Mary, 63, History graduate, Teacher, Charity Trustee, Mother and Grandmother, Hertfordshire
My early feminist friends tended to be extreme. Hairy and scary. Now it is the norm for people like me; but how typical am I?
“F.A.” 23, Medical Student, London
To me it is bleeding obvious – it means that:
- Historically, women have not been seen as equal to men (this is why the ‘fem-’ bit is important and people need to stop whining about it – it provides a historical context for the concept of gender equality)
- At present, we women have similar privileges to men in many respects, but we still have a long road ahead before we can truly say that both genders are equal in all aspects of life
- It does not mean ‘Fuck you, men, you’re not invited on this journey’ – despite what certain people may think.
Meera, 24, Project Co-ordinator in Community Development with a housing association, Banbury
It means believing that women are capable of achieving anything and not being held back by social norms, misogyny or downright apathy.
Nisha, 24, Litigation Executive, London
Feminism is gender equality in every sense of the word. Feminism is recognition that males and females are equal in their value and contribution to the world. It is recognition that purpose and self-worth are not something up for discussion or subject to judgement. They are absolute unequivocal rights. I want my children to grow up knowing that they can do whatever they want not because they are a woman or a man or because of any physical attribute but because they are smart and ambitious and deserving of it. When did we become so focused on the physical characteristics of a person instead of the personal traits they bring to the table? The qualities that we work so tirelessly to EARN. Feminism is such an important topic and it should mean something to both women and men. Feminism is, at the end of the day, the recognition of a person for exactly who they are. It’s recognition of their worth and respect for their place on this earth and their right to spend their time here in whichever way they choose.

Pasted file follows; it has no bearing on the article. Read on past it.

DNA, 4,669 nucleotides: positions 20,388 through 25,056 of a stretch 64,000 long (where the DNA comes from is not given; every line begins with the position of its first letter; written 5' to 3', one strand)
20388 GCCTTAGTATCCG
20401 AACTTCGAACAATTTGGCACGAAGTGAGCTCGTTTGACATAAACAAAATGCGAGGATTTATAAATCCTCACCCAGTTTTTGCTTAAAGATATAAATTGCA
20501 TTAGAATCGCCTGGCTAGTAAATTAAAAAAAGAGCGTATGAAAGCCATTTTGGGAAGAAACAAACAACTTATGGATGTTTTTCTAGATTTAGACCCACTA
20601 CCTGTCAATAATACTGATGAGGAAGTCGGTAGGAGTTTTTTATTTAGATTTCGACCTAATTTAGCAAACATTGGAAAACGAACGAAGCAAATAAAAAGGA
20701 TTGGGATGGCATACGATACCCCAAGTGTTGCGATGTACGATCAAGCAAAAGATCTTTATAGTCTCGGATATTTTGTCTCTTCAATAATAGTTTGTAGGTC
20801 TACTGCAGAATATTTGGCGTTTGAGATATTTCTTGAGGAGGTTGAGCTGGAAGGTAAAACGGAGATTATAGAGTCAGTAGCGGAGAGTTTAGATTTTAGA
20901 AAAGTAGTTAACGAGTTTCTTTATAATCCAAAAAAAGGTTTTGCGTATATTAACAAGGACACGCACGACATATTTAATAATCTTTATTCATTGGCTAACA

Whether you consider yourself a feminist or not, we’d love to hear what feminism means to you.
We hope you’ve enjoyed our Ask the Audience series! We’d like to extend a great big THANK YOU to our focus group for letting us into their thought-provoking and inspiring insights.
Until next month,